Lewis Latimer was a black inventor, engineer and draftsman whose most well known contributions were to the patenting of the light bulb. He was born in Chelsea, Massachusetts on September 4, 1848, and unlike most blacks born before the Civil War, he was born free. His parents, George and Rebecca Latimer, were escaped slaves from Virginia.
The Latimers were able to retain their freedom despite George being arrested in Boston in 1842 and being ordered to return to his owner in Virginia. He remained free thanks to thousands of Bostonians, Frederick Douglass, and William Lloyd Garrison. A local black Baptist minister named Samuel Caldwell helped raise the money necessary to pay off George’s owner and ensure that Lewis was born free. The family settled in Chelsea, and George became a prominent activist for African American rights. Shortly after the Dred Scott decision in 1857, when Latimer was just 10 years old, his father went into hiding, forcing him to help support his family by selling anti-slavery newspapers.
In 1864, Latimer enlisted in the United States Navy during the Civil War. After serving and receiving an honorable discharge, Latimer accepted a position with the Crosby and Gould patent law office where he taught himself mechanical drawing and drafting by observing the work of draftsmen who worked at the firm. After firm partners took note of his talent, Latimer was promoted to draftsman. Upon being promoted to chief draftsman, he prepared the drawings for Alexander Graham Bell’s historic patent for the telephone and soon became preoccupied with dreaming up some of his own inventions.
In 1874, Latimer was granted his first patent as co-inventor of an improved toilet for railroad cars. Not long after, Latimer left the firm and moved to Bridgeport, Conneticut where he found work as a draftsman in a machine shop. He soon caught the attention of Hiram Stevens Maxim, founder of the U.S. Electric Light Company, who hired him to produce drawings for electrical installations.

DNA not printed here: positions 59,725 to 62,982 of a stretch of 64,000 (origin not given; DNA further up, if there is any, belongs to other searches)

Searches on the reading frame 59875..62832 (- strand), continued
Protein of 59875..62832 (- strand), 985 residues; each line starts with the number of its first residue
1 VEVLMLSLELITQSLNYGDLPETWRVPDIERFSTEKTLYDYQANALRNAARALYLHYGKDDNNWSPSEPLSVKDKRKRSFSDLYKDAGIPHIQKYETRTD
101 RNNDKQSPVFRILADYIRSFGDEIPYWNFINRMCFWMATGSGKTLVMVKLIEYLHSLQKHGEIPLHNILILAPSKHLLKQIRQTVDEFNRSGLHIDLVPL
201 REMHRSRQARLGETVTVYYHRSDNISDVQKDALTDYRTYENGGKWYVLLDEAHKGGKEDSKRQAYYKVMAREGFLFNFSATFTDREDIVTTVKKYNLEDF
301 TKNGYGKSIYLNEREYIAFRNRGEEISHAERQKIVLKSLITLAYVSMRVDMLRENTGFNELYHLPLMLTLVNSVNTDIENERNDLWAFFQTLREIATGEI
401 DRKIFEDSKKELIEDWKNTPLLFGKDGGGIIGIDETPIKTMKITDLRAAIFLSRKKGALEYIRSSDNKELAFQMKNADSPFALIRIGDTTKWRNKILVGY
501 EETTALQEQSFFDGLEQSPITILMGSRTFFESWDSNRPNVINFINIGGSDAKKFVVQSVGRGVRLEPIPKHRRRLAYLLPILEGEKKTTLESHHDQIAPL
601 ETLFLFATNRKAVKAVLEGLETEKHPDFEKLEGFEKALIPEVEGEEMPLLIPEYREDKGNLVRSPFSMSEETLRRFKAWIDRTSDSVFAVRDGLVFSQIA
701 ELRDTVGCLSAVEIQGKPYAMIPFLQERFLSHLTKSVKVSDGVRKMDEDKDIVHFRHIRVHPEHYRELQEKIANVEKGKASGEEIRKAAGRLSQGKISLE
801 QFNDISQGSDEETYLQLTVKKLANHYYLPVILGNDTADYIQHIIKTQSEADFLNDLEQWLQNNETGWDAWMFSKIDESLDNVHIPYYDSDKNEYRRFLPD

Maxim and his company competed with Thomas Edison for the fast-growing electric lighting market, and in 1881 and 1882, Latimer helped Maxim gain an edge by patenting methods for manufacturing superior carbon filaments that were less expensive to make and lasted longer than existing filaments. Using those patents, Maxim’s company was able to expand, and Latimer became responsible for setting up manufacturing plants and installing street lighting in the United States, Canada, and Britain. As part of this work, Latimer was able to develop a new wiring scheme that used parallel circuits in street lights that allowed lamps to remain lit if one went out.
In 1884, after returning from helping set up a lamp factory in London, England, Latimer joined Edison Electric Light Company in New York where he worked as an engineer for six years and then moved to the legal department where he helped Edison defend his patents in court. In 1896, Latimer was appointed to the Board of Patent Control which oversaw patent disputes and then eventually became an independent patent consultant as well as a founding member of the Edison Pioneers, a group of scientists who worked with Edison. Latimer was the only black member of the group.
Latimer is known for making the widespread use of electric light possible. In addition to his engineering and draftsman work, Latimer was also a published poet and a talented painter and musician. He also was a civil rights activist and helped teach mechanical drawings to immigrants in New York. Latimer died on December 11, 1928, at the age of 80.